He may be the most hated player in the Pacific Division, but he’s well liked in Stockton!
Heat forward Ryan Lomberg has certainly made “friends” with the Pacific Division foes this season, continually getting under the skin of near everyone, fans, coaches and certainly players. However his mouth isn’t the only thing that cashes checks as Lomberg combines his gift of gab with a tough fearlessness that has seen him go with anyone, regardless of the size difference.
In fact, Lomberg’s seven fighting majors this season cover the gambit. From 5-foot-8-inch Conor Garland of the Tucson Roadrunners during the Stockton-Tucson line brawl on December 28 to Garland’s teammate in 6-foot-6-inch Jarred Tinordi, Lomberg has never shied away from any opponent.
Now its a new opponent on the horizon for Lomberg, one that doesn’t fight back with fists, but rather with suspensions.
You see last summer, the AHL Board of Governors voted to change Rule #46, “Fighting” to incorporate a limit to fights in one season to 10 before a player will face an automatic one game suspension. A player will be suspended for one game during every subsequent fight until they’ve accumulated their 14th fight of the season. Once a player has 14 fighting majors to his name, he’ll accrue a two game suspension for the 14th fight and every other fight for the rest of the season.
According to Lomberg, he understands why the rule was put in place, but it’s not going to change his mentality towards it.
“The rule what it’s supposed to do by keeping some of the big guys who like to fight a lot from fighting every night,” Lomberg explains. “Obviously with only three left, I can’t go out of my way, and I have to pick the right time and be smart about it, but I won’t deviate from the way I play just because I’m nearing the 10 fight limit.”
“I don’t want to get suspended obviously but if my teammates need me and an opportunity presents itself, I won’t shy away from it.”
Lomberg has done just that all season long. You’ve never once seen Lomberg drop off a faceoff or square off with a likeminded opponent at center ice for no apparent reason. Take his fight against Tinordi back on October 30, a retaliatory fight after Rasmus Andersson took a big but legal hit from the big Tucson defender.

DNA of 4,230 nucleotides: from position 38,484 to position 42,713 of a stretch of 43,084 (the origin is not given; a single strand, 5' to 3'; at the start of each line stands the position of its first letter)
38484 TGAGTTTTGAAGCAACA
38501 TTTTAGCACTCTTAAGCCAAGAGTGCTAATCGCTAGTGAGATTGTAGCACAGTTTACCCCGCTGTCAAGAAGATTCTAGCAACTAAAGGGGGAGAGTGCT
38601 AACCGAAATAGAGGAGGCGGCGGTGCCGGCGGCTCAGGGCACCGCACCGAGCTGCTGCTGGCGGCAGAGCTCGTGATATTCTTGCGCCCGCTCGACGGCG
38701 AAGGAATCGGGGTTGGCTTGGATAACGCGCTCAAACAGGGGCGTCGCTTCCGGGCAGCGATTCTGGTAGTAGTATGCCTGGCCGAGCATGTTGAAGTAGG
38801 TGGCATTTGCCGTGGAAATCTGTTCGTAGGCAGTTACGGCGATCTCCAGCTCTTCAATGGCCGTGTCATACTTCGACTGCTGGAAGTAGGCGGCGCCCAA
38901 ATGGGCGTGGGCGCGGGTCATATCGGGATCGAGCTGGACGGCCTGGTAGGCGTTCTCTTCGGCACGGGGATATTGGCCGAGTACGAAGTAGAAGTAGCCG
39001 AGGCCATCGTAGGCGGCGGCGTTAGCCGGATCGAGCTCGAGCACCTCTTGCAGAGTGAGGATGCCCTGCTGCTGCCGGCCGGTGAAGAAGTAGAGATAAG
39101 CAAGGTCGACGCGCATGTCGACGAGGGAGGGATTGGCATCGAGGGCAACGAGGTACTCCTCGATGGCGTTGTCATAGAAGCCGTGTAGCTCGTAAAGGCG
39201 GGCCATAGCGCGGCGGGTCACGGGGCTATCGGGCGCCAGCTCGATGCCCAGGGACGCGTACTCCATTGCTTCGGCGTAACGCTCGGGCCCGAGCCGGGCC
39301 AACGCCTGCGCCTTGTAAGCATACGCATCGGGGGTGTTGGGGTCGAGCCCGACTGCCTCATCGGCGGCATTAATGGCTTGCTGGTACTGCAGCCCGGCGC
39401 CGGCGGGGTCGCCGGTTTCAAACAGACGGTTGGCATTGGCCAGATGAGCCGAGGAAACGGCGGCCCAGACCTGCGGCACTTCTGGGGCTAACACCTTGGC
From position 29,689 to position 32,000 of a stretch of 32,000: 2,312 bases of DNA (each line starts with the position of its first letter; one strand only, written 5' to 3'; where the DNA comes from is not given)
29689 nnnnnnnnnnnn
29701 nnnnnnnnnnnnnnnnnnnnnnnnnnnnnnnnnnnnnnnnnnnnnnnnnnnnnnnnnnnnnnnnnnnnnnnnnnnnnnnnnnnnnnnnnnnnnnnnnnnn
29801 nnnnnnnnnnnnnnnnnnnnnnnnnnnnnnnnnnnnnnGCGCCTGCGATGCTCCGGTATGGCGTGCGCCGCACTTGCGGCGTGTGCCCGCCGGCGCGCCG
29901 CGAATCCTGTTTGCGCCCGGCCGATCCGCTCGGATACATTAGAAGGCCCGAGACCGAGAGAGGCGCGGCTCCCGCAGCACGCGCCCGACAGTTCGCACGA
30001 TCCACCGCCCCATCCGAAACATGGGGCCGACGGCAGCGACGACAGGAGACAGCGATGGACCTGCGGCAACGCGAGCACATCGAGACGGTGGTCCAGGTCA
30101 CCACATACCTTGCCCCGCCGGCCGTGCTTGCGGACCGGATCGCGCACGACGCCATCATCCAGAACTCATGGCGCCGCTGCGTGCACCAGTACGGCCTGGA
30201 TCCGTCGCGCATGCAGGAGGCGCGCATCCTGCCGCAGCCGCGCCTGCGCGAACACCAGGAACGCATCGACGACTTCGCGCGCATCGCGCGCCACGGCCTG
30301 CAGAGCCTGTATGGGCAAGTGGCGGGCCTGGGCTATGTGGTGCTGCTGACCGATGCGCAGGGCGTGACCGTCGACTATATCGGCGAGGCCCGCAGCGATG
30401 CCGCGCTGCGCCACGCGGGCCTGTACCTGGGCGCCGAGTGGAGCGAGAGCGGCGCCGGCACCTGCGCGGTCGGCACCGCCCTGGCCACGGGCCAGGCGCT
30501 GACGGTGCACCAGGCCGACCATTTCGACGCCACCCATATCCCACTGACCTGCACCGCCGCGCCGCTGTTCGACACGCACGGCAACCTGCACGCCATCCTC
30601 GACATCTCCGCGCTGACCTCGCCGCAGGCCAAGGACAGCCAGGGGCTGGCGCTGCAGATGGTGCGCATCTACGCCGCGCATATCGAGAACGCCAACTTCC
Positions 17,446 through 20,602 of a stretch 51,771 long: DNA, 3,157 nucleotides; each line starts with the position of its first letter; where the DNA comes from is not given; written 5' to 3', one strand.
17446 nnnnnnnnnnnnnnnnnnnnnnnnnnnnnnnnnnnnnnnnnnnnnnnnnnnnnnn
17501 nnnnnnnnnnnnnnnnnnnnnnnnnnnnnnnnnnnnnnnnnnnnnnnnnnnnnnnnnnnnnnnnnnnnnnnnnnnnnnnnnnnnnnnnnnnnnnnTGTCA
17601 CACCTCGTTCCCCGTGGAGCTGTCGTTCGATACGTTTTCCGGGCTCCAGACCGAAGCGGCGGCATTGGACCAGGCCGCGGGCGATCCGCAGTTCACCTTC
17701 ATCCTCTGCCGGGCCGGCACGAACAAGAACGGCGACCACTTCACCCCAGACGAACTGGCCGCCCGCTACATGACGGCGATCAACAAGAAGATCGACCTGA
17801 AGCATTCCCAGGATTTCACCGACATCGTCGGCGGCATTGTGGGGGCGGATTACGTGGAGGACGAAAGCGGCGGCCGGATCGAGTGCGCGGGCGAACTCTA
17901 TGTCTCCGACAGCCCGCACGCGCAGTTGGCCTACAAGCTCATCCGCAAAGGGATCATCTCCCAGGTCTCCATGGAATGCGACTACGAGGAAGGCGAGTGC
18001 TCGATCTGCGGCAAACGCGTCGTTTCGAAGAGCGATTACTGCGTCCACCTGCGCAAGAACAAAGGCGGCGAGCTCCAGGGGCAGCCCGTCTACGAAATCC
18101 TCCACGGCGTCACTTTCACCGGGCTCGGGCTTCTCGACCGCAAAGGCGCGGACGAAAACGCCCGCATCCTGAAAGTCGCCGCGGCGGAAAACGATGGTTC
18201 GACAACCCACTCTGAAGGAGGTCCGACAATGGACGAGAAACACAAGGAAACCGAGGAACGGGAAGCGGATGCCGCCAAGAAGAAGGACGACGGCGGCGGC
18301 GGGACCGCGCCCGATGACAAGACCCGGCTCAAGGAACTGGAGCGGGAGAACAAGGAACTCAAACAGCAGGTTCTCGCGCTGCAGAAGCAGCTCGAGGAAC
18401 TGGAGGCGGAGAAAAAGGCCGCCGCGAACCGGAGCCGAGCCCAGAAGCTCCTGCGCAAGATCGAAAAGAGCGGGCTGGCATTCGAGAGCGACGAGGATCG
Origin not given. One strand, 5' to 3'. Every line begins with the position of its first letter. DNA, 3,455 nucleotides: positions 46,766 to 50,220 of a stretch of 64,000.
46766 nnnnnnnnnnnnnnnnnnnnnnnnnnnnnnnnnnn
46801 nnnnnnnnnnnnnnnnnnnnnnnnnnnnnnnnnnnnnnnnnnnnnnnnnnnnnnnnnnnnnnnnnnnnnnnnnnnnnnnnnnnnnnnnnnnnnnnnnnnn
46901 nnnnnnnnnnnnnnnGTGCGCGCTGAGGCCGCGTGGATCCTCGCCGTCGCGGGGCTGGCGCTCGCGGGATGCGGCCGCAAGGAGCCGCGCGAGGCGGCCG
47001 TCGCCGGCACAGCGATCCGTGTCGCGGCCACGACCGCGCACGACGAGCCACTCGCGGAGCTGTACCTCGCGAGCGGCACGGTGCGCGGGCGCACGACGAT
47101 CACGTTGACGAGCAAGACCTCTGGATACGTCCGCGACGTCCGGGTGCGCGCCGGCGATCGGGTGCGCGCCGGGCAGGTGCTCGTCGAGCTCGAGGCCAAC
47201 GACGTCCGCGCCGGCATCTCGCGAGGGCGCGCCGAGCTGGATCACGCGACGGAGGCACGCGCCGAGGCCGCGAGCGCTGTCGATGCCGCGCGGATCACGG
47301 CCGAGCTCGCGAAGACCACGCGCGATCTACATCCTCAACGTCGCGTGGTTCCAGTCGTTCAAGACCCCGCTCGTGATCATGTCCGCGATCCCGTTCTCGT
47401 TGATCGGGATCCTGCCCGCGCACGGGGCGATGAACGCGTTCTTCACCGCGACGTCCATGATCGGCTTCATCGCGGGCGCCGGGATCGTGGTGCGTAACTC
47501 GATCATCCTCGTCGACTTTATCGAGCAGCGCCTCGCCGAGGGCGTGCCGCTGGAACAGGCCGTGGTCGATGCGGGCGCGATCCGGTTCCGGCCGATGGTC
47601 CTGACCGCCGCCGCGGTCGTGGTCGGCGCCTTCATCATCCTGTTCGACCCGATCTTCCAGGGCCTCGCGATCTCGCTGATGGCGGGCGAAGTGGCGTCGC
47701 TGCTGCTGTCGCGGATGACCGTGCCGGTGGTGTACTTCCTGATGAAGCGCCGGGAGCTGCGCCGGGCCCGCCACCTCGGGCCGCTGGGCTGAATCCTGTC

Lomberg beelined it for Tinordi.
The question now becomes when does the limit enter Lomberg’s mind. Does it change his thought process as to whether or not to go with potential combatants?
“I think I maintain the same mentality I’ve had all year, not expecting to fight every night” he said. “In a way I try to let it come to me, maybe poke around a little bit and get guys to come after me, but I won’t stop playing chippy and toe the line just because I’m getting close to the limit. If I have 10 fights, and one of my teammates gets hit from behind, I’ll fight. It’s something I don’t want to hit, but if I hit it, I’ll be alright.”
“I want to help the team win every night, whether it be scoring, fighting or doing what I have to do to help my team win.”
A statement that assures his squad what kind of a teammate he is, as if they didn’t know already. Lomberg knows he’s worth more to the Heat on the ice than in the press box, but he’s also smart enough to know that his approach to the game must stay the same, even if it ends up costing him a game down the line.
Just three fights away from that happening to the eighth most penalized player in the league.
“It was a good marker,” Lomberg said of the 10 fight limit. “Something to shoot for,” he continued with a wry smile.
Just the kind of thought that makes him so popular in Stockton, and so disliked among opponents.